Well, it won’t come as a surprise but I’m obviously going to have to mention the copyright directive that was adopted in April. We’re talking about a piece of legislation that was on the table for more than three years. We had some of the richest companies in the world lobbying fiercely against the directive, not always playing fair… Of course we were not alone fighting in favour of these new rules, but we certainly played a key role as we account for 80% of all new releases and that means you have a compelling story to tell. Now, for the first time anywhere in the world, we have a legislation clarifying that user-upload platforms are covered by copyright, and need to negotiate licences. This will improve competition and everyone will benefit: artists, labels, platforms and other music services, as well as citizens of course.
Other successes include a European Union loan guarantee scheme to leverage more finance in the sector. It’s exclusively for small and medium sized companies, so perfect for the independent music sector. It works by having different banks guarantee loans, all backed up by the EU. That was also years in the making. In the end it was down to decision makers seeing music and other cultural sectors in a new way – as proper contributors to the European economy with jobs that aren’t relocating anywhere.
I should also mention IMPALA’s competition work. That includes the court case we won in the first ever class action type of case over ten years ago, as well as the remedies in the Universal/EMI merger. UMG was required to sell two thirds of EMI and have its digital deals monitored for ten years in order to secure the EU’s approval. Our intervention led to a deal with WMG and the independent sector was able to buy assets to the equivalent of a significant chunk of Parlophone. That was done with Merlin and was a very long complex process, and was the first of its kind in any sector.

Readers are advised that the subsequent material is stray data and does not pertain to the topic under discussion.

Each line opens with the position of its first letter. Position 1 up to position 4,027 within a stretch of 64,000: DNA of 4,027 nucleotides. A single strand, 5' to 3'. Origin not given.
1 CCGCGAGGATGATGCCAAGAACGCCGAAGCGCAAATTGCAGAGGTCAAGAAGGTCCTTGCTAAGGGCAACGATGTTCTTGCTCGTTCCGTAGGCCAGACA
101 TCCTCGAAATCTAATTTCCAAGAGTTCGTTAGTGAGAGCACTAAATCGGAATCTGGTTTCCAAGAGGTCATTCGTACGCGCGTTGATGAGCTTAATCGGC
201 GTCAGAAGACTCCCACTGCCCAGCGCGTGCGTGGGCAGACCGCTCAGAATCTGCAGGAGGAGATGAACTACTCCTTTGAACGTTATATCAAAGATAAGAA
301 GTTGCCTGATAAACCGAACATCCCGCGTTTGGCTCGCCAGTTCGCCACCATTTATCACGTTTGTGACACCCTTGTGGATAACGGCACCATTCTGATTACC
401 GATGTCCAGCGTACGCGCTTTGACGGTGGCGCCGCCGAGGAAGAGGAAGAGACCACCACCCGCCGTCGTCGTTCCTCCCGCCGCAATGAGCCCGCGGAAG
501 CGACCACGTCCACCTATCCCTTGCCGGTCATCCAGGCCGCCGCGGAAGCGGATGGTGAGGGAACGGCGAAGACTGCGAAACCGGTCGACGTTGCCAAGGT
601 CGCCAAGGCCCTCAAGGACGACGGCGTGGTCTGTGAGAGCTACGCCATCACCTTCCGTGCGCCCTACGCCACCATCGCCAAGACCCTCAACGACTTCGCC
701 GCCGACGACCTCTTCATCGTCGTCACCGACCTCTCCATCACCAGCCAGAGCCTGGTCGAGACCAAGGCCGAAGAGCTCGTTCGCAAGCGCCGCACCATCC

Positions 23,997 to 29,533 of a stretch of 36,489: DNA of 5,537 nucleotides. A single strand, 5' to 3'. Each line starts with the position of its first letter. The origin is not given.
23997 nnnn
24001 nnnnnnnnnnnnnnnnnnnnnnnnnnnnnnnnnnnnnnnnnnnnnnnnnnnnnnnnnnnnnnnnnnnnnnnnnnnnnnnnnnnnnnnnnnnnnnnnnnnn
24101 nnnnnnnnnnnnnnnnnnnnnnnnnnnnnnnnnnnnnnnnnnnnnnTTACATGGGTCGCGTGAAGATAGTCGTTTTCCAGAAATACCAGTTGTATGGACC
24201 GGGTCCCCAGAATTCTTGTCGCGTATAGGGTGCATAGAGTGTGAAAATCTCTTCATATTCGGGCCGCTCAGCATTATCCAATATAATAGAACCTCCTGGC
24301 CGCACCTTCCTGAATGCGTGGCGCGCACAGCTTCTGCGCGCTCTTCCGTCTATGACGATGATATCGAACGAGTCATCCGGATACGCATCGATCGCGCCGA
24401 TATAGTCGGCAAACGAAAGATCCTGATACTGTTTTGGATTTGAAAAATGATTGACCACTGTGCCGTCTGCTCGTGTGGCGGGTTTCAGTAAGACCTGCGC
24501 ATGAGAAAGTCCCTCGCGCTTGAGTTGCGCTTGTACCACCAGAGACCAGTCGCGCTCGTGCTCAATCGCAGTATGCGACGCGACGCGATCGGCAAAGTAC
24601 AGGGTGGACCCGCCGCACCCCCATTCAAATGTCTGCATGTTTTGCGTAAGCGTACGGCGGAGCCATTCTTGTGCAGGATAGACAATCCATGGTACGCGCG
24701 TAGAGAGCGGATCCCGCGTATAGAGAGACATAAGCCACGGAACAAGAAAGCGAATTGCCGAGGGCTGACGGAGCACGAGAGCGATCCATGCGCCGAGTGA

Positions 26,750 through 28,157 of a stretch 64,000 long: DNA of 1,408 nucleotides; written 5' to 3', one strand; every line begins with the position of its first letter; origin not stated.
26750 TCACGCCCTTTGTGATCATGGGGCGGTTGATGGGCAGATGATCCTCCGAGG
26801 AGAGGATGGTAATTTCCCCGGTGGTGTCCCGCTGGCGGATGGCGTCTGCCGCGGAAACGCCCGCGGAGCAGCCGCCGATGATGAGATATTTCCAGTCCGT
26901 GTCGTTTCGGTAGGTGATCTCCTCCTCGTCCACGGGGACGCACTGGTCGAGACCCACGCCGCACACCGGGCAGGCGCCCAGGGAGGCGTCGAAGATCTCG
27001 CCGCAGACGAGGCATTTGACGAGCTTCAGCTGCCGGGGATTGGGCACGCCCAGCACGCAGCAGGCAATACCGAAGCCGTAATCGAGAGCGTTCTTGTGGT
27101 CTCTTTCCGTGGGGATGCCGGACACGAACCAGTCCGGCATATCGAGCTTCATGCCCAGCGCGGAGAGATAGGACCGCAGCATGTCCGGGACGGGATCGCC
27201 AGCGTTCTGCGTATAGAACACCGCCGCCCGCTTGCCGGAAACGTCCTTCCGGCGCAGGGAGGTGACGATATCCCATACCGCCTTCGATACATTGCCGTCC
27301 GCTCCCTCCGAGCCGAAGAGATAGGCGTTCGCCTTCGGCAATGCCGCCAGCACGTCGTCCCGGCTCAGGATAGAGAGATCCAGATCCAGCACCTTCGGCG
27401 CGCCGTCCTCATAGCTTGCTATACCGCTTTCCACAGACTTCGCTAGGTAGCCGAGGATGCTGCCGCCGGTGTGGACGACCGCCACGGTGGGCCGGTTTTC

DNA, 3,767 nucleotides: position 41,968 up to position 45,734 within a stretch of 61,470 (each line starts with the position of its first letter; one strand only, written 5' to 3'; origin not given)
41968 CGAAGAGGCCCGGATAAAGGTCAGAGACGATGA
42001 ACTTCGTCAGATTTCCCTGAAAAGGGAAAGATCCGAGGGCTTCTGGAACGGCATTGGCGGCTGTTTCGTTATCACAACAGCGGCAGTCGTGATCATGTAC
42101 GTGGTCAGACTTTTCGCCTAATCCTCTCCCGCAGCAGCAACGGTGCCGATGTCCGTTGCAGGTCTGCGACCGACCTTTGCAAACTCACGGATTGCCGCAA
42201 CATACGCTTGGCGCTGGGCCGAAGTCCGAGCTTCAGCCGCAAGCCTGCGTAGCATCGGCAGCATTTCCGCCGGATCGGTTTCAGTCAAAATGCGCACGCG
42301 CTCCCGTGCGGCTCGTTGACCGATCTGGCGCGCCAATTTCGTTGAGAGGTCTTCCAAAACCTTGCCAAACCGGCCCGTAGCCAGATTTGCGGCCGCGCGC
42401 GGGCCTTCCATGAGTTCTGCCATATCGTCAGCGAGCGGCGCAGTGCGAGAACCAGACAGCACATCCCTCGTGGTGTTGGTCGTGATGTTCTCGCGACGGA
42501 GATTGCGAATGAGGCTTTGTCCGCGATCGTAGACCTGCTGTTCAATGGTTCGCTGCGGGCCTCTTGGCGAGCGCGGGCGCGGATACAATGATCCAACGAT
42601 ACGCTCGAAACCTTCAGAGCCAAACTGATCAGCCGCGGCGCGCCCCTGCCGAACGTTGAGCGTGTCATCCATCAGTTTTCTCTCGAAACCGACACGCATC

Lastly, what I also really found inspiring is what we did for our fifteenth birthday with the Young Label Spotlight project. We profiled the work of five labels under fifteen per month during the project, working with labels from across Europe. Next year it’s hard to believe IMPALA will be twenty…
How does the ratification of the Copyright Directive stack up.
You know, first it was really all about changing the tide. Until a few years ago most discussions in Brussels were going in the direction of “weaker” copyright rules, through more exceptions and even the extension of safe harbours. We thought it would take a lot of work to convince the EU that this narrative needed closer inspection, but then they saw the figures… Everyone we spoke to agreed that something needed to be done to address the value gap and so the EU proposed new rules as part of a broader reform of copyright. Discussions with the parliament and member states started and again there was a surprising level of unanimity that reform was needed, even though not everyone agreed on the detail. That’s when the anti-copyright campaign became very aggressive. Parliamentarians were spammed, sent misinformation, and many supporters of the copyright directive even received emails containing physical and other threats. And in the last few months YouTube used its network to spread anti-copyright propaganda to Youtubers and Youtube users. We asked for access to put across an alternative view but that didn’t materialise.